Cell biology of viral infections
Virus entry and egress
Ph.D., University of Zurich
Postdoc., The University of Tokyo
Virus infection is a dynamic process and highly dependent on the host cells. Our laboratory endeavor to understand how viruses exploit cellular machineries to achieve their infection and replication. We are especially interested in influenza virus, which continuously evolve and bring new epidemics and pandemics to the world.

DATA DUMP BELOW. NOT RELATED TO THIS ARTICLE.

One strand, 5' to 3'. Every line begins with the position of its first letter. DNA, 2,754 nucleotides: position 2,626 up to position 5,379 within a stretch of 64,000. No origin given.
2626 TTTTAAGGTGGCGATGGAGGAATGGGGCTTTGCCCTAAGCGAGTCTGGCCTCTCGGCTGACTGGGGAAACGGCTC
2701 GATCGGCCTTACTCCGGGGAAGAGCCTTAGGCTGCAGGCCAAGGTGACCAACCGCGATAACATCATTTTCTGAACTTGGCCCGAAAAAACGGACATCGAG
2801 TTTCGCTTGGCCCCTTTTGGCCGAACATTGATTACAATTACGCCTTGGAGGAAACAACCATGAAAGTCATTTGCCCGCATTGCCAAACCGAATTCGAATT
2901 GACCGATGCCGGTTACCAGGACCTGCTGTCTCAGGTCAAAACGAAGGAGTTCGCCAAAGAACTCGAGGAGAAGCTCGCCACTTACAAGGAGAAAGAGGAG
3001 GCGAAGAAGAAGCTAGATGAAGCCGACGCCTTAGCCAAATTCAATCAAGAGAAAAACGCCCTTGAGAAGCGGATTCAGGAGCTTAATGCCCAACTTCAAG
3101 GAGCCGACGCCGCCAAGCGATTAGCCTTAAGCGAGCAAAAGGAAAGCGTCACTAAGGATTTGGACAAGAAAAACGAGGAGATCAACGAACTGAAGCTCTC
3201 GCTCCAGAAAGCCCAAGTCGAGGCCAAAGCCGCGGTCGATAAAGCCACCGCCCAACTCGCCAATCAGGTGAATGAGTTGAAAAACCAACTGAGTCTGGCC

Our research focuses on the late stages of influenza virus and SARS-CoV-2 life cycles, including virion assembly, egress and transmission between cells. These critical steps ensure the formation of infective progeny virions, and release them from the host to establish new infections. We aim to elucidate the virus-host interaction in these infection steps, its kinetics, and the underlying regulatory mechanisms. A special folcus has been put on the roles of intracellular vesicles and cytoskeletons in the scenarios. To resolve the dynamic and complex infection processes, we employ an interdisciplinary approach leveraging tools from molecular virology, cell biology, advanced light/EM microscopy, and computational analyses. We hope that our research will yield new insights into the cell biology of virus infection, and thereby provide a basis for the development of future therapeutics against influenza and COVID.